SAP jettisons TomorrowNow

SAP announced late yesterday it is winding down the operations of TomorrowNow, the subsidiary embroiled in an Oracle lawsuit.

The business software giant bought the third-party support provider for Oracle and other applications in February 2005. In March last year, Oracle hit its rival with a US lawsuit, accusing TomorrowNow of allegedly stealing company secrets from its computer systems.

Although litigation in the Oracle lawsuit is ongoing, with SAP urging mediation at the same time as it said it might sell TomorrowNow, the German parent will now wind down the subsidiary company by 31 October 2008.

SAP said it is working directly with more than 225 current TomorrowNow customers to help them return to support from Oracle for those customers on its PeopleSoft, JDEdwards or Siebel applications or to transition to new support options.

"Our goal is to assist our customers in transitioning to a new support provider, including Oracle, without a disruption to their support during the wind-down process," said Mark White, TomorrowNow executive chairman.

Since Oracle began its legal proceedings against TomorrowNow, SAP has tried to steady its subsidiary by announcing a raft of resignations including its chief executive Andrew Nelson late last year. At the time, SAP said it was considering several options for the subsidiary's future, including its possible sale.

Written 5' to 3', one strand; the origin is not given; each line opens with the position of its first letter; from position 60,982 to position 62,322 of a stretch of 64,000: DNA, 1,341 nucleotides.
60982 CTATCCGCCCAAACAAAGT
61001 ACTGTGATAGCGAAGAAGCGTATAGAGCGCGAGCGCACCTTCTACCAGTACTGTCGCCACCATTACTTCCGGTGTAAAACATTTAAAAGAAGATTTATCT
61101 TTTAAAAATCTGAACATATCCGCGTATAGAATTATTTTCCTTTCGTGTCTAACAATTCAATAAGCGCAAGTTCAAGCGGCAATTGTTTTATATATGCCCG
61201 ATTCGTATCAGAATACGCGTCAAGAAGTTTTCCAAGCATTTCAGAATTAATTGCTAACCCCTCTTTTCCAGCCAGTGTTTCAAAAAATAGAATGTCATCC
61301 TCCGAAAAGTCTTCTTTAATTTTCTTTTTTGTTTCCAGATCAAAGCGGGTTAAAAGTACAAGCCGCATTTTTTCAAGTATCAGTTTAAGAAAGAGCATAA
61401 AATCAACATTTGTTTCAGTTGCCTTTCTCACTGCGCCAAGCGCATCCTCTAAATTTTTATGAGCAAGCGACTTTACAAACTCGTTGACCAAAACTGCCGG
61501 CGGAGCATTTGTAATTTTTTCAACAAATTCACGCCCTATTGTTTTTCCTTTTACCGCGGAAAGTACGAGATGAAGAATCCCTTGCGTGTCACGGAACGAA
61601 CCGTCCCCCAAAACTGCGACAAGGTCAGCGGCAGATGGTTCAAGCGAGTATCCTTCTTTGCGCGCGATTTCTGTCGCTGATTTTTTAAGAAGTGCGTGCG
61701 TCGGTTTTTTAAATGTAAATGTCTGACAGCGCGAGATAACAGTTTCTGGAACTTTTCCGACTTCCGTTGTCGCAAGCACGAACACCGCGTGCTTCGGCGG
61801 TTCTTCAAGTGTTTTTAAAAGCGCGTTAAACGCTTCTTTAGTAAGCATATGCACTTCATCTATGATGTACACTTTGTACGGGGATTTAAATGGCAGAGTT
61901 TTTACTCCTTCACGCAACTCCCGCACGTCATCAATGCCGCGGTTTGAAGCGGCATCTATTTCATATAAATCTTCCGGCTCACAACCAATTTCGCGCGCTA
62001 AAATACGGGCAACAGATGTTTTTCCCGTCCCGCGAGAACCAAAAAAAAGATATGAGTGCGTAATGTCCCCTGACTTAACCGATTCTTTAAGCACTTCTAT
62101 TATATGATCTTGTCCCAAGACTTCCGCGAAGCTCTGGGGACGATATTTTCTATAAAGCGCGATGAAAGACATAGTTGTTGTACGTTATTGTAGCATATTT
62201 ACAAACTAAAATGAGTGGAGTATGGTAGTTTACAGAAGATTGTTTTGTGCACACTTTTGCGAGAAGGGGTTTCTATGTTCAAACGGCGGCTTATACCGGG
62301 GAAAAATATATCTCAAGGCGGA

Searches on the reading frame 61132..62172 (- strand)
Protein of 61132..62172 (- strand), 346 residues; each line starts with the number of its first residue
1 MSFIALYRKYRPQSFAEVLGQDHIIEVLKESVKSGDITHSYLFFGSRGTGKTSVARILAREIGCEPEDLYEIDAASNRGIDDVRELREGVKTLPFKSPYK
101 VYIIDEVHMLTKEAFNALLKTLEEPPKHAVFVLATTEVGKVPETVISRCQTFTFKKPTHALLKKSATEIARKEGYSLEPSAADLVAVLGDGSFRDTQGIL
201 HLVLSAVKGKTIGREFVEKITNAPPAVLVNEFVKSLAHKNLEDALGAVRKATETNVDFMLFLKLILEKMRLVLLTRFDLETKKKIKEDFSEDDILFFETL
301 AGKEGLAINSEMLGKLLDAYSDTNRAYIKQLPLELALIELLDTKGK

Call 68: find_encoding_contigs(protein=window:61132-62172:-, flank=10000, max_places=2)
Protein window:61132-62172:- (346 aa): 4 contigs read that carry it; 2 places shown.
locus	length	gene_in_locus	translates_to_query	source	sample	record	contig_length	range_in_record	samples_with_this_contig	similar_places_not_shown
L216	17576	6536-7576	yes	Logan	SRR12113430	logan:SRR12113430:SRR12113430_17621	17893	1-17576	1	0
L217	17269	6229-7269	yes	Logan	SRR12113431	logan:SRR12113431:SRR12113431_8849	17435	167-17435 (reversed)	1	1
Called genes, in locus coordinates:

The Oracle suit alleges the support company used logins "stolen" from high profile customers to fraudulently access and download information from the database and software giant's support website for competitive gain.

Since then, Oracle rejected SAP's call for an early settlement, after it admitted discovering some "inappropriate downloads" in the course of investigating the Oracle allegations.

Dale Vile, principal analyst and managing director of research firm Freeform Dynamics, said SAP's announcement was another example of customers getting forgotten as the two market giants fight for tactical advantage.

"The thing is that when I speak to these enterprises, they are very close to the edge of what they'll tolerate in terms of ongoing support costs with perceived lock-in," he said. "I can understand SAP and Oracle need to levy premium support for migration paths and re-architecting their products, but there may be a backlash at some point."

Vile added that the demise of TomorrowNow was evidence of how the consolidation in this area of the software market had made it difficult for independents. "We're seeing more managed services deals with the big system integrators to partition the maintenance costs, where they have the bargaining power an independent wouldn't."

SAP made no further comment on winding down TomorrowNow at time of writing. Oracle said it had no comment to make in response.

Miya Knights

A 25-year veteran enterprise technology expert, Miya Knights applies her deep understanding of technology gained through her journalism career to both her role as a consultant and as director at Retail Technology Magazine, which she helped shape over the past 17 years. Miya was educated at Oxford University, earning a master’s degree in English.

Her role as a journalist has seen her write for many of the leading technology publishers in the UK such as ITPro, TechWeekEurope, CIO UK, Computer Weekly, and also a number of national newspapers including The Times, Independent, and Financial Times.